It was absolutely beautiful down in the valley. We were down far enough for the sun to barely touch us, and we were surrounded by so many trees and water falls that it felt like walking in a rain forest. I felt like I couldn’t take enough videos or pictures, like I was trying to memorise the entire scene with my camera. It’s just beautiful. Also I kept waiting for a dinosaur to jump out at me.
It was so still and quiet. Since we made it there so early, there weren’t many people around besides us. All you could hear was the waterfall and the birds. No planes, no cars, no people, no phones buzzing. Everything smelled wet and Earthy. I felt the cold air settling in my lungs. It was phenomenal.
Joel and Rob spent a lot of time getting photos of the waterfall.
Like, A LOT of time.
At one point I took out my book, sat on a rock and read a couple of chapters. Totes felt one with the world and nature — sitting outside in the almost sun, listening to the waterfall, breathing in the pure mountain air, wearing my active wear— and I was nearly overwhelmed by how lucky I was to experience all this splendour and solitude and how I should do this more often, when I realised my butt was frozen to the cold rock and I almost pulled a muscle when I extricated myself from it. And then I slipped on the moss when I got down and nearly fell in the water.
Maybe I’m not 100% ready for nature.
Eventually the photographers packed up and we all continued down the trail the next waterfall, Sylvia Falls.
I could have stared at this waterfall all day. It was beautiful. We got there right as the afternoon sun was hitting the rocks perfectly — it was hazy and glittery and very much dreamy.
The sun was also casting amazing light on the trees above us. At this point the tip of my nose and my finger tips were insanely cold (yassss winter cold) and all I wanted to do was take a nap in that sun. But I liked the look of the highlighted gum trees and the dark shadows where the light didn’t touch. Yeah, I had Mufasa’s voice in my head the whole time.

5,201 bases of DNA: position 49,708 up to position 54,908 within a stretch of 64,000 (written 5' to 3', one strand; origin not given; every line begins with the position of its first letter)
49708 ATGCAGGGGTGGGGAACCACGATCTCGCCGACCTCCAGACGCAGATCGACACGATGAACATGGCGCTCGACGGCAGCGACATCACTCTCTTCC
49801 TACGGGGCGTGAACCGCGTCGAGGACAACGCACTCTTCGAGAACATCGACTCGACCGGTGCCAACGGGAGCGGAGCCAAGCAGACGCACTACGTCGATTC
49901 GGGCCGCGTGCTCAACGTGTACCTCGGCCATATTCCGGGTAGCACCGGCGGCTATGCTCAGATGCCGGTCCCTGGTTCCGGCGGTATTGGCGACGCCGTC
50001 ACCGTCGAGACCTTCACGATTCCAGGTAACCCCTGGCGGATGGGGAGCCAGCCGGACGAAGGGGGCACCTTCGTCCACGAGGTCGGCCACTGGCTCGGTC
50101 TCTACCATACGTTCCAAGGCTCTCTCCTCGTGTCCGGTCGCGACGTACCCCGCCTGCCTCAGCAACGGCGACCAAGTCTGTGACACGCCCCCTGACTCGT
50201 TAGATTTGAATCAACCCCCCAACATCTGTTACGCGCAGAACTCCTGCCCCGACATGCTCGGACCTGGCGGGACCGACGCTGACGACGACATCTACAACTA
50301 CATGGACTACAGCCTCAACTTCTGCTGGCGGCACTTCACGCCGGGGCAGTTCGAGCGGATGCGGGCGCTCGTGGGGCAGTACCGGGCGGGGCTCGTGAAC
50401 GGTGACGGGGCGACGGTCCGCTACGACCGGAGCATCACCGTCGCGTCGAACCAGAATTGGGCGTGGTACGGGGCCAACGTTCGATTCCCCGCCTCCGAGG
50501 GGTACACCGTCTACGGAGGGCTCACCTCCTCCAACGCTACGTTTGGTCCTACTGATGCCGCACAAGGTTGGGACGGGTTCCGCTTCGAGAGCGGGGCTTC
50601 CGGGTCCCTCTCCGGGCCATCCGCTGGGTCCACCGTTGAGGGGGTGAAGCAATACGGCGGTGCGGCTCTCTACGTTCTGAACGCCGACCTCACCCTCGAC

After spending some more time with Sylvia, the moment I had been dreading since we made plans to go to the mountains finally came. It was time… to hike back up to the car.
I’m woefully out of shape. Like, I have the cardiovascular endurance of a 700lb diabetic smoker who’s been bed-ridden for years. It’s baffling to the doctors I work with, who think I must be asthmatic to get excruciatingly, painfully winded with even moderate exertion, but really, I’m just horrifically unfit. Climbing stairs makes me winded, and the slightest incline makes my thighs hurt. And with every step I took going down on the initial journey, I knew that would be one more step going up on the return. So I said a little prayer to the active wear Gods and started followed the rest of my team up the first set of stairs.
I quickly realised Eloise was behind me. I let her pass in front of me, saying “I’m going to be really slow, you won’t want to get caught behind me.”
“Oh that’s ok, I’m really slow too!”
“Nope, you have no idea how slow I’ll be.”